Photo courtesy of Allison Shelley/The Verbatim Agency for American Education: Images of Teachers and Students in Action
By Daniel Sellers, Executive Director, EdAllies
This past October, I was honored to stand alongside my EdAllies teammates and our partners at Educators for Excellence-Minnesota to accept the PIE Network Eddie! for Best Kept Secret in recognition of our “win” on teacher licensure. Last summer, after the better half of a decade of collective advocacy, our governor finally signed into law a bill to completely overhaul Minnesota’s broken, byzantine teacher licensure system, which has needlessly kept quality educators out of Minnesota classrooms. I call this a “win,” in quotation marks, not to downplay the significance of this progress, but to emphasize just how much work still lies ahead. Did we help pass the legislation we wanted? Yes. But can school leaders hire the very best teachers for their students? Not yet.
The truth is that what can feel like a big win to advocates is often just a small bump in the road for those protecting the status quo.
Without ongoing pressure and engagement from advocates, new laws can get derailed in rulemaking or implementation, get repealed or gutted during future legislative sessions, or have sand thrown in the gears in a myriad of other ways. That’s why, increasingly, we’re putting as much energy into implementing policy as passing it—if not more. Even after our policy “win,” below is just some of the work that remains before we achieve our true win: getting great teachers, regardless of if they come from out-of-state or nontraditional pathways, in front of the Minnesota students that need them.
Monitor & Engage in Rulemaking
Legislation can only have its intended impact if it’s implemented well. And, implementation often starts with the creation of rules. For Minnesota’s new licensure law, the rulemaking process has already had some interesting wrinkles. Most notably, the agency that once oversaw the state’s teacher licensure rules, the dysfunctional Board of Teaching, was abolished on Dec. 31, 2017, as part of the licensure reform. However, the Board of Teaching started drafting rules before it disbanded, in the hopes that the rulemaking body that’s taking over—the newly created and seated Professional Educator Licensure and Standards Board (PELSB)—would pick up where they left off.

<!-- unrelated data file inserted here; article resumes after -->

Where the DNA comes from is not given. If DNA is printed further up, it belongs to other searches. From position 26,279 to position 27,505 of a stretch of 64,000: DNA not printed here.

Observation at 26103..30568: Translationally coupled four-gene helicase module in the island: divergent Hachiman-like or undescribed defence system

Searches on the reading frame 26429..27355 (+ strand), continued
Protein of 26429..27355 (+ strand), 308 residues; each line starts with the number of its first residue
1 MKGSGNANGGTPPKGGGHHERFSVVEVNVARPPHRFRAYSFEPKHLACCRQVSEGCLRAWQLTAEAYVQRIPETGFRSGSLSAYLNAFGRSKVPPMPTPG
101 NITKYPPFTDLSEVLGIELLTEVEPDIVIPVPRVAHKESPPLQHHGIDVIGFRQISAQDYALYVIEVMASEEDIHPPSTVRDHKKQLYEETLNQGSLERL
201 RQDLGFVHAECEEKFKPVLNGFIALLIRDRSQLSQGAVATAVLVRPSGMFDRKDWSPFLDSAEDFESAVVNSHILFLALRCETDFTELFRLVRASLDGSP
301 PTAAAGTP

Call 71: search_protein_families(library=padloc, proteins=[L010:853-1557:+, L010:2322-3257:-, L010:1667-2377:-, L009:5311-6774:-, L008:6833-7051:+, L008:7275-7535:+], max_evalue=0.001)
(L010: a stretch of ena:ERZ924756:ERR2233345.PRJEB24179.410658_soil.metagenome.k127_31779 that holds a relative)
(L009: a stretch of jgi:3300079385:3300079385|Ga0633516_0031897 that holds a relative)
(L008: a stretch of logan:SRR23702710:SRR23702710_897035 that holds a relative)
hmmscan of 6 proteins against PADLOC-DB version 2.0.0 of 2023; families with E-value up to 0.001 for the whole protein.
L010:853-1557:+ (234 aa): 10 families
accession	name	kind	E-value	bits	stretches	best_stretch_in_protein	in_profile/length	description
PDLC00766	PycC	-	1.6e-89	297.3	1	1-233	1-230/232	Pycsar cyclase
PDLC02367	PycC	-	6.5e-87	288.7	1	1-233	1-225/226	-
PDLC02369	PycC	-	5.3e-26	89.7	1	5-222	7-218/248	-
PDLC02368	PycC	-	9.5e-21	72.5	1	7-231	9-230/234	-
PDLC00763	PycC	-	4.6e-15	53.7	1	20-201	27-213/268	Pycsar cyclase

Given the importance of these rules, we’ve been closely monitoring this hand-off to make sure that the old Board did, and now the new Board will, properly follow the state’s rulemaking process. Especially in light of the Board of Teaching’s dysfunctional history, we’re hoping that PELSB will start off on the right foot by closely adhering to state law, an area where its predecessor struggled. And, if not, we must be prepared to step in and point out where they’re dropping the ball—which includes taking further legal action, if necessary.
Beyond monitoring the rulemaking process itself, we’re also engaged in the substance of the rules. As advocates, our role is to organize aspiring Minnesota teachers, local school leaders, community members, partners, and fellow advocates to draft official comments on the rules, testify at administrative hearings, and speak out about the proposed rules to ensure they fulfill the intent of the law.
Educate Partners & Educators
Of course, to organize and mobilize stakeholders and partners, we must also keep them informed. To do this, we’ve been sending regular updates, on everything from the release of draft rules to opportunities to attend interviews for the PELSB Executive Director search. We’ve also shared our candid thoughts on draft rules, so that partners and advocates know where we stand as they draft their own comments for submission or testimony at hearings.
Additionally, we’ve done outreach directly to schools and districts so that they understand how the new law will benefit them, if implemented well. For example, later this month, we plan to release a paper detailing exactly how the licensure overhaul—and other related state investments and policy changes—will impact school and district leaders, as well as teacher candidates themselves. We won’t see the full impact of recent law changes unless those changes are understood and used by educators on the ground.
Gear Up for Session
Finally, since the 2017 licensure overhaul was opposed by many defenders of the status quo, we anticipate attempts to tweak or even repeal it during the 2018 legislative session and beyond. To prepare for this, we’ll be keeping teachers, school leaders, and partners engaged, so that they’re ready to defend the new law if need be. We’re also reaching out to teachers and administrators who will benefit under the new system, so that they’re prepared to share their stories and support of the new law.
Implementation can be grueling, thankless work: Once a bill passes, staff fatigue can set in, partners and funders can lose steam, and even stakeholders themselves can lose their sense of urgency. But if the end goal is truly changing the status quo—and ultimately improving opportunities and outcomes for students—it is absolutely essential.
The ultimate win will only come when the law is applied as intended.
As such, it’s the job of advocates to make sure that happens. In our case, we’ll call teacher licensure a win, without quotation marks, when schools and districts can hire the very best teachers for their students.